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Your Environment. Your Health.

University of North Carolina-Chapel Hill

Superfund Research Program

Environmental Exposure and Effect of Hazardous Chemicals

Center Director: James A. Swenberg
Grant Number: P42ES005948
Funding Period: 1992-2018

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Summary (2000-2006)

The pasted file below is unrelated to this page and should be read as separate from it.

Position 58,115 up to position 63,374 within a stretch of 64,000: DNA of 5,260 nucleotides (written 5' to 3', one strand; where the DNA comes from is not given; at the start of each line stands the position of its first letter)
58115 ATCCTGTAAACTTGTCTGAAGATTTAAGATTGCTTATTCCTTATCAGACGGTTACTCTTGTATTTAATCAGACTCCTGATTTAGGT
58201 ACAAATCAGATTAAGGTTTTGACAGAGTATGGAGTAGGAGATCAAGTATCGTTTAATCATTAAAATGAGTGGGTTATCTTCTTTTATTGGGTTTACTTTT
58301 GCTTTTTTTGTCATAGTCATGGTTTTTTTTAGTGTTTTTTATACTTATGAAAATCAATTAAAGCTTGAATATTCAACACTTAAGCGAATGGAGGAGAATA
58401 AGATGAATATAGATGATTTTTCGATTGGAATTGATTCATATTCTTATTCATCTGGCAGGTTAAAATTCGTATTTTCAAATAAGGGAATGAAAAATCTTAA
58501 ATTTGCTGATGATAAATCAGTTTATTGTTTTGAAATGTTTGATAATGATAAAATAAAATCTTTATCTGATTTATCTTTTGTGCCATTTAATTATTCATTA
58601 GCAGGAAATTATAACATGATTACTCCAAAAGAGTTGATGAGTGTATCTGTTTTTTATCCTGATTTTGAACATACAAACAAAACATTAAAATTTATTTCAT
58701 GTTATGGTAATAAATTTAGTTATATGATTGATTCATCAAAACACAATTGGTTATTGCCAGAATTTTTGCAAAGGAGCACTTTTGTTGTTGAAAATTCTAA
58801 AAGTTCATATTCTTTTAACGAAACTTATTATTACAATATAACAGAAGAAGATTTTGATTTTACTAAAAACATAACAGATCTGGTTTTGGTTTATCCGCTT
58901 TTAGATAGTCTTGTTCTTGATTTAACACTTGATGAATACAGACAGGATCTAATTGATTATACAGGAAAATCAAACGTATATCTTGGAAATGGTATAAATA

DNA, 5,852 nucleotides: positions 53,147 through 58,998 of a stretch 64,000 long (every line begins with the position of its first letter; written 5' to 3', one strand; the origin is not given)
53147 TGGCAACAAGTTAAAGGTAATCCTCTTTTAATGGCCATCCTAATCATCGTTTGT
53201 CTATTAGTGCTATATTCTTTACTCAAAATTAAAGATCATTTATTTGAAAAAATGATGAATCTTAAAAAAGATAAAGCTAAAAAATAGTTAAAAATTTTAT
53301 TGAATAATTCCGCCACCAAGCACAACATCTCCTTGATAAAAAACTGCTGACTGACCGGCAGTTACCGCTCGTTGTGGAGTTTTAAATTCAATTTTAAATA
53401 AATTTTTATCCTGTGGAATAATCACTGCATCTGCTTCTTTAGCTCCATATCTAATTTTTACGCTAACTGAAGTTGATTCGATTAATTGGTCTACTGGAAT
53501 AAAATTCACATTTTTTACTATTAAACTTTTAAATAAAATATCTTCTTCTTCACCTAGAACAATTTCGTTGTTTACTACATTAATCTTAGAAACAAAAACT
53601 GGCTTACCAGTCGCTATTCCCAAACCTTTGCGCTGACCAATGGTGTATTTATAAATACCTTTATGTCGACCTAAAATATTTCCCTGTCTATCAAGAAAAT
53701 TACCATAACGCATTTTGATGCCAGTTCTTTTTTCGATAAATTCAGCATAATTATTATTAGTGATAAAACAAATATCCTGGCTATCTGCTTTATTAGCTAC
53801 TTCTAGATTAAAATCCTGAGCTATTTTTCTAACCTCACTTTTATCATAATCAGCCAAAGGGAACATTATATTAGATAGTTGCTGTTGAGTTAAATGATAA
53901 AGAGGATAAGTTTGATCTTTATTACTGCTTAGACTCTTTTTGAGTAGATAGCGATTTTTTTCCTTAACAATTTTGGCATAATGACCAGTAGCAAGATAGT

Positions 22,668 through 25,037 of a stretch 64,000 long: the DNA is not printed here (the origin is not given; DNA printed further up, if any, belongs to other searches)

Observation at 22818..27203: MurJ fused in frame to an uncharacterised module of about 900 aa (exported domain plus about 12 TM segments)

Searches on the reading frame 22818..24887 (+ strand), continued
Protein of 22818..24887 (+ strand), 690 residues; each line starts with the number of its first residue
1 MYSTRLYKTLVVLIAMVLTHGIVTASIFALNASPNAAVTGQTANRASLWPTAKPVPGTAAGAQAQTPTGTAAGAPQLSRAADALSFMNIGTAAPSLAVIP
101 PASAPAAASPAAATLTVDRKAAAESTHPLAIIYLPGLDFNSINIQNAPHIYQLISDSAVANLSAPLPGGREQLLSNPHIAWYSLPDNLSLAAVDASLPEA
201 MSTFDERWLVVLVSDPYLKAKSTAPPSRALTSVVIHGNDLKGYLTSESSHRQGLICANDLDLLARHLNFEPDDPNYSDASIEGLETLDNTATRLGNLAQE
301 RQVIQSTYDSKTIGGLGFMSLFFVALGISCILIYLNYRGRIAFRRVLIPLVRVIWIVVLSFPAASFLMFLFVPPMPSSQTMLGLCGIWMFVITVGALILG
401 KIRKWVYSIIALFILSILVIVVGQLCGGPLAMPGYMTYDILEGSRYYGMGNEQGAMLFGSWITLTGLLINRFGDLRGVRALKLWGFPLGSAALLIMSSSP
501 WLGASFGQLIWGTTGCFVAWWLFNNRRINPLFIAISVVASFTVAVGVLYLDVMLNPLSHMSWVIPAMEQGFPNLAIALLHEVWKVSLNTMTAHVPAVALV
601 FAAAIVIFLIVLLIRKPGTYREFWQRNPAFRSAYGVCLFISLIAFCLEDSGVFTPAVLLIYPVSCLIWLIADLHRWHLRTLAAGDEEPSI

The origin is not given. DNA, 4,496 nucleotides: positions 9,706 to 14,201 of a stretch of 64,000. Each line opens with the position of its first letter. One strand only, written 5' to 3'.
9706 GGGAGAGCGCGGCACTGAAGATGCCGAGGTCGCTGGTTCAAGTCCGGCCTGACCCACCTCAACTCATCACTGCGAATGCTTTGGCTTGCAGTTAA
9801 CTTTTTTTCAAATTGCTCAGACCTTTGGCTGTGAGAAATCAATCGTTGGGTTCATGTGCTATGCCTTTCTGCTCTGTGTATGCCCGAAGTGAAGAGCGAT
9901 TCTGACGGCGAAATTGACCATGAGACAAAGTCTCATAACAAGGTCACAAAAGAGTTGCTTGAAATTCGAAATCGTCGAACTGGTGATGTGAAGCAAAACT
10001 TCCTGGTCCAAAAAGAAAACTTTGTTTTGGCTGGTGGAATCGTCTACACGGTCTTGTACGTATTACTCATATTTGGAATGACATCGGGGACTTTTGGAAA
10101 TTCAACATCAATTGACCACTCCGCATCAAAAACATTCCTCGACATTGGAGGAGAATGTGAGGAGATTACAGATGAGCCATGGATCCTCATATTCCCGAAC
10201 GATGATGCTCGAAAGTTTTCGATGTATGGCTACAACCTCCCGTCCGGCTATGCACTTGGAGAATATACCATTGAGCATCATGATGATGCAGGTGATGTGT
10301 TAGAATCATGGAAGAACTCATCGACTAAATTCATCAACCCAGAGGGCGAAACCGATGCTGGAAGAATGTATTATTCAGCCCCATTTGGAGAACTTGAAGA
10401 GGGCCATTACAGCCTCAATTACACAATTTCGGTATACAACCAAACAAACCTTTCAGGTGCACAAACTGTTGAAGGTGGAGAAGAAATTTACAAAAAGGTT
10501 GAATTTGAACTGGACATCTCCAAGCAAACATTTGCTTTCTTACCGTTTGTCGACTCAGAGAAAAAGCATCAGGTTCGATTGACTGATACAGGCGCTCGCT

The theme of the Superfund Basic Research Program at the University of North Carolina-Chapel Hill is to develop the scientific bases that are necessary to generate biologically based risk assessments for several chemicals on the National Priorities List. This program began in 1992 and is comprised of seven integrated research projects (3 biomedical, 4 non-biomedical), three research support cores (chemical and analytical, molecular epidemiology, and mathematical, statistical and modeling), and administrative, training, and outreach cores. Program goals are being accomplished by: (1) identifying critical mechanisms related to induction of mutations and cancer; (2) establishing dose-response relationships for these mechanisms; (3) using ultra-sensitive biomarkers and development of personal monitoring devices to examine factors related to human exposure; (4) identifying sensitive populations to assess if they are at greater or lesser risk than the general population to selected chemicals; (5) developing new methods for determining dermal exposure; (6) studying the degradation and fate of chemicals and determining relative toxicity compared to starting materials; (7) evaluating mass transfer phenomena in heterogeneous multi-phase subsurface systems; and (8) using stochastic analysis of flow and transport phenomena to provide estimates of human and ecological exposure to contaminants. Vinyl chloride (VC), pentachlorophenol (PCP), benzene, 2,6 dinitrophenol (DNT), 1,1,2-trichloroethylene, 1,1,2,2 tetrachloroethylene, 1,1,2 trichloroethane, chloroform, carbon tetrachloride, and selected polycyclic aromatic hydrocarbons (PAHs) have been selected for study due to widespread potential for human exposure. Two of the biomedical projects concentrate on development and application of DNA or protein adducts as biomarkers of exposure or effective dose. A common mechanism of these two projects is the role of reactive oxygen species (ROS). The non-biomedical projects focus on the kinetics of bacterial degradation of high molecular weight PAHs, the fate of degraded PAHs in the soil, and developing estimates of human and ecological exposure to contaminants, especially non-aqueous phase liquids.

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